May 21, 2019

Kennedy, Warren Reintroduce Behavioral Health Coverage Transparency Act, Legislation to Prevent Discrimination Against Patients Seeking Mental Health and Addiction Care

Weak enforcement of existing laws has allowed insurance companies to continue illegal discrimination under the radar; Kennedy, Warren bill would increase oversight, resources to stop behavioral health discrimination

Washington, DC - Today, Congressman Joe Kennedy III (D-Mass.) and Senator Elizabeth Warren (D-Mass.) will lead their colleagues in the House and Senate in reintroducing their legislation, the Behavioral Health Coverage Transparency Act, to increase oversight and enforcement to ensure that insurance companies cover behavioral health benefits and services on par with physical health benefits and services.

"For generations, we have allowed stigma and silence to deny patients the mental health care and substance use disorder treatment they need and deserve," said Congressman Kennedy. "We would never build barriers to care for a neighbor with broken bones, heart disease or cancer, and we cannot tolerate insurers building them for anyone with depression, an eating disorder or anxiety. By passing this bill, we can increase transparency for patients navigating our behavioral health care system, and bring accountability to any companies attempting to skirt existing laws."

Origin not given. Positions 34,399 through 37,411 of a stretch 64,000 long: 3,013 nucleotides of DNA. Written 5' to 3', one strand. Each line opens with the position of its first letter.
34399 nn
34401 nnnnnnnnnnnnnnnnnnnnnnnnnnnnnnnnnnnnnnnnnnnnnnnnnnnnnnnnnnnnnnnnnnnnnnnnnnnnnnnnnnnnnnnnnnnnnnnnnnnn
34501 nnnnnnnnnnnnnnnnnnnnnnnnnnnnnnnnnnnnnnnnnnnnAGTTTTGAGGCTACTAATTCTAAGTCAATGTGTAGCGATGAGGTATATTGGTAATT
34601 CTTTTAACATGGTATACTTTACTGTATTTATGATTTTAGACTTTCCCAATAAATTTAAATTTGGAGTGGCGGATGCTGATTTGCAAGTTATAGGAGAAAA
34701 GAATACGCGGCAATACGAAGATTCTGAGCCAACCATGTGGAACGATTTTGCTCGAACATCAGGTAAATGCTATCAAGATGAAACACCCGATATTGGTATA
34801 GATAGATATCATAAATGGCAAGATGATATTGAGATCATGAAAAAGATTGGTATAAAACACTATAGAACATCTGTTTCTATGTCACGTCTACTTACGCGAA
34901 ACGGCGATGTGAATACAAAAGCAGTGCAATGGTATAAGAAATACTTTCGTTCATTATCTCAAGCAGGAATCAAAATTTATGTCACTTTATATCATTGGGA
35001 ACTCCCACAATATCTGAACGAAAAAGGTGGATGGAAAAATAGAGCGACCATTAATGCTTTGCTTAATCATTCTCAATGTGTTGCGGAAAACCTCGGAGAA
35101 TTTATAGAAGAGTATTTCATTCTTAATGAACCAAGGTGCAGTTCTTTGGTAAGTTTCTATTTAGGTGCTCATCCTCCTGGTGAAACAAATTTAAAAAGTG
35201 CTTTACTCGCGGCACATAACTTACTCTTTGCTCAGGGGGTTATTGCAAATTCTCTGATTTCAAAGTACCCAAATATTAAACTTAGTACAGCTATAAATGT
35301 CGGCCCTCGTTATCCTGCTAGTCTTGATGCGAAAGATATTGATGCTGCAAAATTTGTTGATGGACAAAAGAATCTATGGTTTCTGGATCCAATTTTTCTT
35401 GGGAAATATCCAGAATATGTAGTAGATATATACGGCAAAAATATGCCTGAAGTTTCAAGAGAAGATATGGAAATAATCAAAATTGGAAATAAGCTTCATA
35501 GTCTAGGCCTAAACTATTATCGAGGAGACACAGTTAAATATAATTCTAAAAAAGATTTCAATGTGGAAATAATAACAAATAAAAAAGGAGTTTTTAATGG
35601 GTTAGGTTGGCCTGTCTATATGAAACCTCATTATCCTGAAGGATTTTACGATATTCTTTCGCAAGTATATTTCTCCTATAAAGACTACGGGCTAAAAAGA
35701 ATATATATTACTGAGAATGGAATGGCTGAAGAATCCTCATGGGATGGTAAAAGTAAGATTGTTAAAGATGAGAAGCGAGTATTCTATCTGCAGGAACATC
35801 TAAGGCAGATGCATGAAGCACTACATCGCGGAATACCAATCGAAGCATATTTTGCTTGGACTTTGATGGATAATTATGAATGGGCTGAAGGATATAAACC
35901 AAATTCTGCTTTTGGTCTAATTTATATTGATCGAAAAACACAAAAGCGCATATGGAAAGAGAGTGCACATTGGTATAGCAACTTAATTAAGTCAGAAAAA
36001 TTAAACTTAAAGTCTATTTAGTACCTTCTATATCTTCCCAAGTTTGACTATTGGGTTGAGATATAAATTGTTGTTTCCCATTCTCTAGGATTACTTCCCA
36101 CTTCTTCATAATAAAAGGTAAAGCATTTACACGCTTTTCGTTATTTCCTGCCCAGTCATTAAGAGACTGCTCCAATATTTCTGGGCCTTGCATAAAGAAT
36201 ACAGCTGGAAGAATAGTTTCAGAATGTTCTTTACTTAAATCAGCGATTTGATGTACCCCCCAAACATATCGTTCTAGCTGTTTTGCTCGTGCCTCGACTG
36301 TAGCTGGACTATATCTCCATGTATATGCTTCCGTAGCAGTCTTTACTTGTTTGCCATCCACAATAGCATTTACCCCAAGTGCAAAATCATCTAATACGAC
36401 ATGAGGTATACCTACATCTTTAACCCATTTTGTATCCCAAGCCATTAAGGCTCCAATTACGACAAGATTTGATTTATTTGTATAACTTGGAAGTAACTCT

"Patients with behavioral health concerns deserve the same access to care as patients with physical health conditions, but for far too long, insurance companies have unfairly denied behavioral health care services to cut costs," said Senator Warren. "Our bill would put a stop to these discriminatory practices and make sure patients get the treatment they need."

Their reintroduction comes in the aftermath of a federal judge's ruling in favor of over 50,000 patients who sued the nation's largest health insurer, UnitedHealth, for cutting costs at patients' expense and preventing them from getting recommended treatment unless their behavioral health issue was an emergency.